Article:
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February 2, 2009

De Ryke, Schlosberg in fine recital of English song

My weekend started Friday night at An die Musik, where baritone Ryan de Ryke and pianist Daniel Schlosberg focused on the rich repertoire of English art songs. Both artists have done notable work in this area in the past, and did so again here with a well-thought-out program.

Ryan de Ryke baritoneHighlights included pieces by two composers who met their untimely deaths in the Great War -- relatively obscure W. Denis Browne and the better known George Butterworth, represented by selections from A Shropshire Lad. The latter inspired a good deal of sensitive singing from de Ryke (right), who caught the deceptively unconcerned air of "The lads in their hundreds" with particular finesse. The singer also did elegant work in Gerald Finzi's Shakespeare-based Let Us Garlands Bring, bringing considerable poetic warmth to "Come away, come away death."

It was enlightening to hear in one program some early Vaughan Williams, The House of Life from 1903, with its whiff of Edwardian stiffness, and the looser, even saucy Histoires naturelles written in 1906 by Ravel, who, a few years later, would be tutoring the British composer.

Throughout the evening, de Ryke got deeply into each song (sometimes with a bit more physicality than necessary) and communicated the texts with admirable clarity and nuance. A few technical matters could be questioned -- low notes were not always firm; soft, high passages could have used more sweetness -- but this was nonetheless rewarding vocalism, matched phrase for phrase by Schlosberg's eloquent touch at the keyboard (his accompaniment in the Ravel songs was especially refined and colorful). Two encores capped the stylish recital: Schubert's An Sylvia and the folk song "The Salley Gardens," in the classy Britten arrangement.      


Posted by Tim Smith at 10:02 AM | | Comments (0)

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About Tim Smith
Born and raised in Washington, D.C., I couldn't help but develop a keen interest in politics, but music, theater and visual art also proved great attractions. Music became my main focus after high school. I thought about being a cocktail pianist, but I hated taking requests, so I studied music history instead, earning a B.A. in that field from Eisenhower College (Seneca Falls, N.Y.) and an M.A. from Occidental College (Los Angeles). I then landed in journalism. After freelancing for the Washington Post and others, I was classical music critic for the Sun-Sentinel in South Florida, where I also contributed to NPR. I've written for the New York Times, BBC Music Magazine and other publications, and I'm a longtime contributor to Opera News. My book, The NPR Curious Listener's Guide to Classical Music (Perigee, 2002), can be found on the most discerning remainder racks.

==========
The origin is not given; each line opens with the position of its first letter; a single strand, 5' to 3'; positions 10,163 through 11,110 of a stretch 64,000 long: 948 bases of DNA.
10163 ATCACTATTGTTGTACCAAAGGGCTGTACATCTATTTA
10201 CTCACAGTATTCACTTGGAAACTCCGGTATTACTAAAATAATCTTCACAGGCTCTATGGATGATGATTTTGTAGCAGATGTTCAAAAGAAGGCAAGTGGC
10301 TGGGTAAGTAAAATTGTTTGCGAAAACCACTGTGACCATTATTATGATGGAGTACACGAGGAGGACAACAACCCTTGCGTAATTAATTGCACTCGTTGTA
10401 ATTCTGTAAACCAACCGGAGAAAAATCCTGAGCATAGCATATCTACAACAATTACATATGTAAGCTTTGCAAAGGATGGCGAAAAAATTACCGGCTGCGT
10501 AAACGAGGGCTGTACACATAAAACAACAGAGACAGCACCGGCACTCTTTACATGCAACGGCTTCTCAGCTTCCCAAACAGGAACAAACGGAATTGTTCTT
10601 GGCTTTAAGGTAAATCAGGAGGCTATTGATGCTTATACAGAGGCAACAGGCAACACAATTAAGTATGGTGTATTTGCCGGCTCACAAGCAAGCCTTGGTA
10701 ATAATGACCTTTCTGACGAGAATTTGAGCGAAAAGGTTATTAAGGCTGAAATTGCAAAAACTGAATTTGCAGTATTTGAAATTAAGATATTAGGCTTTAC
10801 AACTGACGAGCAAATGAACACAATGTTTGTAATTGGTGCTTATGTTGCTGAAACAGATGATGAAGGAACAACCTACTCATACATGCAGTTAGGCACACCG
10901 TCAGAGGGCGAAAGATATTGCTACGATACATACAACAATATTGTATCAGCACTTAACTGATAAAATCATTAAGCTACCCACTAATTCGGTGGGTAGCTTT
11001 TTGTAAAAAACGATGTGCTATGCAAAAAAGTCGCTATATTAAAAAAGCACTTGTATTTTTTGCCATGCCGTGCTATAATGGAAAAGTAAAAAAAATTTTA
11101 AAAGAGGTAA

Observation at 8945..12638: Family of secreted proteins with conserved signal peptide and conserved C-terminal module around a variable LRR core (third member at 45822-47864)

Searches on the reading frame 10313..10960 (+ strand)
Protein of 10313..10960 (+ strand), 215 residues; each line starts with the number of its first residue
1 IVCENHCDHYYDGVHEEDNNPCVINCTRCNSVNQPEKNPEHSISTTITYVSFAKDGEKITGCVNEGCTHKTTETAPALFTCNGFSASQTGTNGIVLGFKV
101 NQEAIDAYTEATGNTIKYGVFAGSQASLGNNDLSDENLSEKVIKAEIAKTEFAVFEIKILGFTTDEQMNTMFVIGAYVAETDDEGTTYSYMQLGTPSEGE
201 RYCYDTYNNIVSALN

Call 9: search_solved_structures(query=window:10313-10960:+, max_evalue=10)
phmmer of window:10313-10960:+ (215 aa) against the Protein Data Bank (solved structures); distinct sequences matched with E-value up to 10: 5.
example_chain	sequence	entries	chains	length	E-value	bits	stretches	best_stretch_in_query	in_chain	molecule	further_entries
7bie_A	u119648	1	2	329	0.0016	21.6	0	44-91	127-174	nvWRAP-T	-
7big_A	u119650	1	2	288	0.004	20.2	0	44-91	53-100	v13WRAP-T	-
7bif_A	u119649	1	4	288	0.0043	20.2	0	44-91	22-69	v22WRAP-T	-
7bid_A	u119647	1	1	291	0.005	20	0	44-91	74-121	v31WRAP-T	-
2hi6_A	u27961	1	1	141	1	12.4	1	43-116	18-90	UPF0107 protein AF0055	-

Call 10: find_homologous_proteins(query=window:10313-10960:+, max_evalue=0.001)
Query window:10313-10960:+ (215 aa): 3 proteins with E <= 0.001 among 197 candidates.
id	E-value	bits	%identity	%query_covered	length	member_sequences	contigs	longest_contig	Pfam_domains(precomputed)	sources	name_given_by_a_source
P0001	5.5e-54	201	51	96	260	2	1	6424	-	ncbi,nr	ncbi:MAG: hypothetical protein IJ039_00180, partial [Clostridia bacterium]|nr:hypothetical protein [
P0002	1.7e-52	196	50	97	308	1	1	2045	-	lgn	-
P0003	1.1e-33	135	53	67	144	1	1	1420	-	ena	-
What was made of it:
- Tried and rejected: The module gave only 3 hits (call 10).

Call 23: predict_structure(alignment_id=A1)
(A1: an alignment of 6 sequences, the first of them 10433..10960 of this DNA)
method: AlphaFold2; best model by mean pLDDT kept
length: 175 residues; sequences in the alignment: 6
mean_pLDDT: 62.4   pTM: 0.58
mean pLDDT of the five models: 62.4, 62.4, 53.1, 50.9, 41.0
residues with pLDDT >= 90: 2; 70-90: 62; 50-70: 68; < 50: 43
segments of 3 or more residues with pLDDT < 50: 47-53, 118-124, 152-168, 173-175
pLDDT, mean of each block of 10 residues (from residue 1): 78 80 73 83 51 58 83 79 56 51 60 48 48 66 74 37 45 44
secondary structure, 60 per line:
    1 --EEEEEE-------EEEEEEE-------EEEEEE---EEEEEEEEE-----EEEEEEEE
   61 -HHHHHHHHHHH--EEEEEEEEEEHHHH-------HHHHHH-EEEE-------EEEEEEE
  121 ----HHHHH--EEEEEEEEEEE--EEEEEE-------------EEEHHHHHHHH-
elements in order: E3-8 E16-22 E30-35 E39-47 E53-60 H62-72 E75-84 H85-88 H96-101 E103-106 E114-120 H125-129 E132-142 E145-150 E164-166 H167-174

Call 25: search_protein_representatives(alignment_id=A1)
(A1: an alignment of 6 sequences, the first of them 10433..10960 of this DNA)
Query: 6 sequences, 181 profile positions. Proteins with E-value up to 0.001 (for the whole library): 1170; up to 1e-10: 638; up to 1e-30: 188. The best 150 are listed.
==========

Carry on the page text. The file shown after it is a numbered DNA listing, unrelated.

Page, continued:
I joined the Baltimore Sun as classical music critic in 2000 and, in 2009, also became theater critic, giving me the opportunity to annoy a whole new audience. In 2010, my original Clef Notes blog expanded to encompass a theatrical component -- how could I resist calling it Drama Queens? I hope you'll find both sides of this blog coin worth exploring and reacting to; your own comments are always welcome and valued (well, most of them, at least).

Think of this as your open-all-hours, cyber green room, where there's always a performer or performance to discuss, some news to digest, or maybe just a little good gossip to share.
Note: Tim Smith now writes about the fine arts at This blog will be kept in place as an archive for an indefinite period. Please visit the new location to get the latest Mid-Atlantic arts coverage.
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